- PREGNANCY and BREAST-FEEDING: If you become pregnant, contact your doctor. You will need to discuss the benefits and risks of using acetaminophen and aspirin while you are pregnant. Acetaminophen and aspirin is not recommended during the last 3 months (third trimester) of pregnancy because it may cause harm to the fetus. Acetaminophen and aspirin is found in breast milk. If you are or will be breast-feeding while you use acetaminophen and aspirin, check with your doctor. Discuss any possible risks to your baby.
Possible side effects of acetaminophen and aspirin:
All medicines may cause side effects, but many people have no, or minor, side effects. Check with your doctor if any of these most COMMON side effects persist or become bothersome:
Seek medical attention right away if any of these SEVERE side effects occur:
Heartburn; nausea; upset stomach.
Severe allergic reactions (rash; hives; itching; difficulty breathing; tightness in the chest; swelling of the mouth, face, lips, or tongue); black or bloody stools; confusion; dark urine or pale stools; diarrhea; dizziness; drowsiness; hearing loss; ringing in the ears; severe stomach pain; unusual fatigue; vomiting; yellowing of the skin or eyes.
This is not a complete list of all side effects that may occur. If you have questions about side effects, contact your health care provider. Call your doctor for medical advice about side effects. To report side effects to the appropriate agency, please read the Guide to Reporting Problems to FDA.
If OVERDOSE is suspected:
Contact 1-800-222-1222 (the American Association of Poison Control Centers), your local poison control center, or emergency room immediately. Symptoms may include agitation; dark urine or pale stools; excessive sweating; extreme fatigue; fast breathing; fast or irregular heartbeat; fever; hearing loss; lethargy; lightheadedness, especially upon standing; nausea; ringing in the ears; seizures; shortness of breath; stomach pain; vomiting; yellowing of the skin or eyes.Proper storage of acetaminophen and aspirin:
Store acetaminophen and aspirin at room temperature, between 68 and 77 degrees F (20 and 25 degrees C). Store away from heat, moisture, and light. Do not store in the bathroom. Keep acetaminophen and aspirin out of the reach of children and away from pets.
- If you have any questions about acetaminophen and aspirin, please talk with your doctor, pharmacist, or other health care provider.
- Acetaminophen and aspirin is to be used only by the patient for whom it is prescribed. Do not share it with other people.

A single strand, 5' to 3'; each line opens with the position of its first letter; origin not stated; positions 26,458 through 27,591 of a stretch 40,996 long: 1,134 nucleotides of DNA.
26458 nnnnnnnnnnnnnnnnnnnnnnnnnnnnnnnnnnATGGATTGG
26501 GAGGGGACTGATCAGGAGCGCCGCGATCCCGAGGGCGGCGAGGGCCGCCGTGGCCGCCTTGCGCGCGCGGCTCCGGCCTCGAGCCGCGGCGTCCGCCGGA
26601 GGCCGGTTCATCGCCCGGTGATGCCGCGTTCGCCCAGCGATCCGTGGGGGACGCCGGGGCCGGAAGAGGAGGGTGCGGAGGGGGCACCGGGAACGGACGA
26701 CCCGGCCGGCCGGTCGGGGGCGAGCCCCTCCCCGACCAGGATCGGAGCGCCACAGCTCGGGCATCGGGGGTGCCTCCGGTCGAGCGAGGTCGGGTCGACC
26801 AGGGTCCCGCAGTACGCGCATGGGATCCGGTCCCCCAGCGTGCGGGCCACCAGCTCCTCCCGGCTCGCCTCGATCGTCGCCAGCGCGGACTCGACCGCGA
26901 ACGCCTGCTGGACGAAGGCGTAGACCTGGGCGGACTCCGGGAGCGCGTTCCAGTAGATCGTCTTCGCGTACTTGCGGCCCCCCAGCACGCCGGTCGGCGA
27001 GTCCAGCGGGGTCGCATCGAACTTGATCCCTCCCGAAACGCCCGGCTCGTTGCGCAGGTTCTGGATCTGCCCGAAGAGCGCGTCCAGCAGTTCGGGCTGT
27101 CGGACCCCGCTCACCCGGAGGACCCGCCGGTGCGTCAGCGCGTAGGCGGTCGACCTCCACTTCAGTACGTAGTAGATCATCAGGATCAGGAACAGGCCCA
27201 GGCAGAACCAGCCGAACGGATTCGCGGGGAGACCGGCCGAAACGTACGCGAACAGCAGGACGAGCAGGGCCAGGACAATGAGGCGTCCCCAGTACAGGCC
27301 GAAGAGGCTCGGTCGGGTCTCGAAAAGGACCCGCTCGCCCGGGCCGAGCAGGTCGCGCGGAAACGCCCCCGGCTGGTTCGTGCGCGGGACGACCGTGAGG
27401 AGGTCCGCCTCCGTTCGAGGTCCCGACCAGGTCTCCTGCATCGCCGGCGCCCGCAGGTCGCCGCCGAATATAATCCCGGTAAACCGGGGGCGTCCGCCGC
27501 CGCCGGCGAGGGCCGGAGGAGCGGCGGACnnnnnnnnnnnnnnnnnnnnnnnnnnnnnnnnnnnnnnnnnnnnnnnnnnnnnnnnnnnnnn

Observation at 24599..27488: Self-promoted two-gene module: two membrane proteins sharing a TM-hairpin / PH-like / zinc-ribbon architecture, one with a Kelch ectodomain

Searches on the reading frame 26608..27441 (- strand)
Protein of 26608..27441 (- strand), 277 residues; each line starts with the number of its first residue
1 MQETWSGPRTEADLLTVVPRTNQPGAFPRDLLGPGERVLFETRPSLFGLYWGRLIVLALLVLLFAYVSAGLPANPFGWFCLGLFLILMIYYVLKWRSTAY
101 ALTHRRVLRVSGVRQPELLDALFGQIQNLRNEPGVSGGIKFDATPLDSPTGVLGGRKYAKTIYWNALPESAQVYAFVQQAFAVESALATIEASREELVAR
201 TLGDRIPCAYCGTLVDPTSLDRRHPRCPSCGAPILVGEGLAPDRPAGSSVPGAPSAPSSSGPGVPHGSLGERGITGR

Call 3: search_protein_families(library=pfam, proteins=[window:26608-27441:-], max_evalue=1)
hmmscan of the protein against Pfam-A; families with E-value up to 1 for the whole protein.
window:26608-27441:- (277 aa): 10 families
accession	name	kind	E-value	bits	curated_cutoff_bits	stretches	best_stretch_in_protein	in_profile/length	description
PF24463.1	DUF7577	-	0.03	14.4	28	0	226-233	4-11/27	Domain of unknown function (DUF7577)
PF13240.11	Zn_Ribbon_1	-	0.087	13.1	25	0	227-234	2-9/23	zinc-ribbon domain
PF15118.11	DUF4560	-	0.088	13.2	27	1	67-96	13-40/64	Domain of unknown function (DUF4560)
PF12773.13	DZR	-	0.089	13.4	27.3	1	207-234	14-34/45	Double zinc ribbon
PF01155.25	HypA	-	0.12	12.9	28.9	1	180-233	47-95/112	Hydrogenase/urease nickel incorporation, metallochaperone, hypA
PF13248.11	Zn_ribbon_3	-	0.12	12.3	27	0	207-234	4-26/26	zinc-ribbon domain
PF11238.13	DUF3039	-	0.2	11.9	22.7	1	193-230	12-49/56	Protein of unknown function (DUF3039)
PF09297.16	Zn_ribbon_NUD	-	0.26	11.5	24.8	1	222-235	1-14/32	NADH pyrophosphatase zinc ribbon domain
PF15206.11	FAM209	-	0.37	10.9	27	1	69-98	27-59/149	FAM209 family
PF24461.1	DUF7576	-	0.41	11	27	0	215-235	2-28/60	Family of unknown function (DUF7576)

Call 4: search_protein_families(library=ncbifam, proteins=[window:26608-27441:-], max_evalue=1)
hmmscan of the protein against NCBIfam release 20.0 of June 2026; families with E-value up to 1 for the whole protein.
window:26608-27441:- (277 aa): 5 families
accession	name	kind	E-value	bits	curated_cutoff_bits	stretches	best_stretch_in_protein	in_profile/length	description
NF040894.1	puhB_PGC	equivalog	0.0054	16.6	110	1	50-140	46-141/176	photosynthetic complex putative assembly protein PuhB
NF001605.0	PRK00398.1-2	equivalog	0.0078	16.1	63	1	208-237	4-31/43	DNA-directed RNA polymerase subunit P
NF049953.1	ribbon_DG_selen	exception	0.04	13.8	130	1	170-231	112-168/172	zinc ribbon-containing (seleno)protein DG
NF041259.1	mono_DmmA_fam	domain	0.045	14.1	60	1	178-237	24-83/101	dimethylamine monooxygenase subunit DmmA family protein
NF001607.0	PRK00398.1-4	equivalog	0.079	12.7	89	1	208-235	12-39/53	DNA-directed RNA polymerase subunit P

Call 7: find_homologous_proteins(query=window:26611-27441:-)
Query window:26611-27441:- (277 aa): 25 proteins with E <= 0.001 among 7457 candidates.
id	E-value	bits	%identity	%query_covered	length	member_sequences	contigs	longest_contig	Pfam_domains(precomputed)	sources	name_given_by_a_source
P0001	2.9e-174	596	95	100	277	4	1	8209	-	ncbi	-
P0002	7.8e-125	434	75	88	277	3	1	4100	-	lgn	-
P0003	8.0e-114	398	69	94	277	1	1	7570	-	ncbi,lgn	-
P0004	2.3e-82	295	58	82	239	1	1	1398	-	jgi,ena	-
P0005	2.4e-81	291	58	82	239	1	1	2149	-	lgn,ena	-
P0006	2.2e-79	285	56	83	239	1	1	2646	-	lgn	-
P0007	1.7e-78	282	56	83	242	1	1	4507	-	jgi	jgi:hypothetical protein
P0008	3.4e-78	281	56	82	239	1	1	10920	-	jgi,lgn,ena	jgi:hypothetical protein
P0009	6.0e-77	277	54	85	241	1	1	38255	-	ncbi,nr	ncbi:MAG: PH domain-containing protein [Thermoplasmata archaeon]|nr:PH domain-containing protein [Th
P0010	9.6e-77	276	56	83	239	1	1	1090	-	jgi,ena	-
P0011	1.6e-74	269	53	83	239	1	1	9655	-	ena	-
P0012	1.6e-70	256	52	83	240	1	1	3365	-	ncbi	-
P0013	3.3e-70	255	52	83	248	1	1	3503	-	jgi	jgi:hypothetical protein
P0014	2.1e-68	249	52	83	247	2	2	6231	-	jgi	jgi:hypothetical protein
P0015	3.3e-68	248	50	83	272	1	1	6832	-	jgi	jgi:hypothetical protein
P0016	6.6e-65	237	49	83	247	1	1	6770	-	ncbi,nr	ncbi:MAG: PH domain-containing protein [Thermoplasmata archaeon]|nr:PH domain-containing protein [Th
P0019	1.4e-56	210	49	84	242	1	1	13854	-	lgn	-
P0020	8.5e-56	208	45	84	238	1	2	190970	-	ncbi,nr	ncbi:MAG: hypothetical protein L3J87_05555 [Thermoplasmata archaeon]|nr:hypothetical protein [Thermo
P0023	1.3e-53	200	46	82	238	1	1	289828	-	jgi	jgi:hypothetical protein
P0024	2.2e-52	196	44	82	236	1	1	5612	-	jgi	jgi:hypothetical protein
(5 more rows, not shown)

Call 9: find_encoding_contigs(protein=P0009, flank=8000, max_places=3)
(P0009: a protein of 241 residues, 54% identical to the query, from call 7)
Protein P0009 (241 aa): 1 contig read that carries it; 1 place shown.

- If your symptoms do not improve or if they become worse, check with your doctor.
- Check with your pharmacist about how to dispose of unused medicine.
This information should not be used to decide whether or not to take acetaminophen and aspirin or any other medicine. Only your health care provider has the knowledge and training to decide which medicines are right for you. This information does not endorse any medicine as safe, effective, or approved for treating any patient or health condition. This is only a brief summary of general information about acetaminophen and aspirin. It does NOT include all information about the possible uses, directions, warnings, precautions, interactions, adverse effects, or risks that may apply to acetaminophen and aspirin. This information is not specific medical advice and does not replace information you receive from your health care provider. You must talk with your healthcare provider for complete information about the risks and benefits of using acetaminophen and aspirin.
Disclaimer: This information should not be used to decide whether or not to take this medicine or any other medicine. Only your health care provider has the knowledge and training to decide which medicines are right for you. This information does not endorse any medicine as safe, effective, or approved for treating any patient or health condition. This is only a brief summary of general information about this medicine. It does NOT include all information about the possible uses, directions, warnings, precautions, interactions, adverse effects, or risks that may apply to this medicine. This information is not specific medical advice and does not replace information you receive from your health care provider. You must talk with your healthcare provider for complete information about the risks and benefits of using this medicine.